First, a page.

Interrogation by intelligence officials and hostile comments by the president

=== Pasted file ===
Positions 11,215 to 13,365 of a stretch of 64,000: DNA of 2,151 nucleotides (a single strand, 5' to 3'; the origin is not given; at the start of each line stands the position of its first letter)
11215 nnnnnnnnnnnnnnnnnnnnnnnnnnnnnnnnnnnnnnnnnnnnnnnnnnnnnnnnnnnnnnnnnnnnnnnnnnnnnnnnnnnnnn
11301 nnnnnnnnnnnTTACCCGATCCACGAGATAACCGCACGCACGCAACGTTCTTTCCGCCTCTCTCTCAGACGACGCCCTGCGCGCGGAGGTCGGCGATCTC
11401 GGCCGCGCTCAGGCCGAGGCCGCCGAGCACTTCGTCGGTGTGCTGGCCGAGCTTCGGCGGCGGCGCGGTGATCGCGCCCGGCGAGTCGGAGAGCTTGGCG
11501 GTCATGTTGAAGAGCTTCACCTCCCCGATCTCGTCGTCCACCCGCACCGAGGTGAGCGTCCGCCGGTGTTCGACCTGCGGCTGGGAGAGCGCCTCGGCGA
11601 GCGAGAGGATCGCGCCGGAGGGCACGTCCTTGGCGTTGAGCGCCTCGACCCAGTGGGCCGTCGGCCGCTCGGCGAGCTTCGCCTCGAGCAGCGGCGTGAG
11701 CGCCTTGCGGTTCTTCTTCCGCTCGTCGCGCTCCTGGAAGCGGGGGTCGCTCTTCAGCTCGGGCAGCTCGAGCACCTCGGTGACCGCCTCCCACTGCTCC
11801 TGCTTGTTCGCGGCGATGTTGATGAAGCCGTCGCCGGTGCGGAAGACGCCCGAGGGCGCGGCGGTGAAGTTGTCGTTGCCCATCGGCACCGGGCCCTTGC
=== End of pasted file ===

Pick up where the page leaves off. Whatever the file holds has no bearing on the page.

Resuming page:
Until recently, the media freedom situation in Burma was very promising but this is no longer the case. Reporters Without Borders is alarmed by the interrogation of many newspaper editors since 20 June and by the president’s recent expressions of hostility to freedom of information. In a threatening comment on 7 July, President Thein Sein said: “If there is any media that exploits media freedom and causes harm to national security rather than reporting for the sake of the country, effective legal action will be taken against that media.” The latest senior journalists to be detained for questioning were three of the weekly Bi Mon Te Nay’s editors – Ye Min Aung, Win Tin and Naing Sai Aung. They were taken from their homes on the night of 7 July for interrogation by the Special Intelligence Department, also known as Special Branch, about the previous day’s front page, which said Aung San Suu Kyi and community leaders had been elected by the people to be part of an interim government. Claiming that this front page could “cause misunderstanding among the readers and defamation of the government, undermine the stability of the state, and damage public interest,” the authorities announced that Bi Mon Te Nay will be prosecuted. Three computers were seized during a raid on the newspaper’s offices. “Amid continuing political, ethnic and religious tension, the actions of the Burmese authorities have betrayed a certain desperation,” said Benjamin Ismaïl, the head of the Reporters Without Borders Asia-Pacific desk. “By adopting an authoritarian and repressive attitude with the media, the government is neither protecting national security nor solving problems related to news coverage.” The editors of at least six publications – Unity Journal, The Irrawaddy, Myanmar Post Weekly, People Era Weekly, The Voice and People Era Daily – were interrogated from 20 to 23 June about their newspapers’ income, expenses and circulation. Journalists’ associations have publicly questioned the motives for these systematic investigations, while the Interim Press Council has asked parliament to take a position on their legality. Deputy interior minister Kyaw Kyaw Htun has tried to be reassuring about the government’s intentions, claiming that the authorities are only talking to editors, not interrogating them. “We want to know basic information such as which journals are successful and why. Which journals are not successful and why.” Initial progress followed by decline Burma saw major progress in freedom of information when the transition to democracy got under way. By 2012, no journalists were in prison and newspapers were no longer subject to prior censorship. But since Ma Khine’s conviction in December 2013, journalists and media have been the target of a growing number of prosecutions. In April, DVB reporter Zaw Phay was given a one-year jail sentence – reduced to three months on appeal – on charges of trespassing on government property and disturbing a civil servant. The CEO of Unity Weekly and four of his journalists were given 10-year jail sentences today on charges of violating state secrets for reporting the existence of a chemical weapons factory (see separate press release). After violence erupted in the eastern state of Arakan in June 2012 and again after an exploratory visit in 2013, Reporters Without Borders tried to explain to the Burmese authorities that media freedom should be seen not as the outcome of a transition to democracy but as one of its prerequisites. Today more than ever, Reporters Without Borders calls on the government to encourage the media to play a vital role by promoting understanding between ethnic groups and a peaceful public discussion of political, ethnic and religious differences. Only the promotion of these values will effectively rein in the extreme polarization and the political manipulation of certain media. Burma is ranked 145th out of 180 countries in the Reporters Without Borders press freedom index.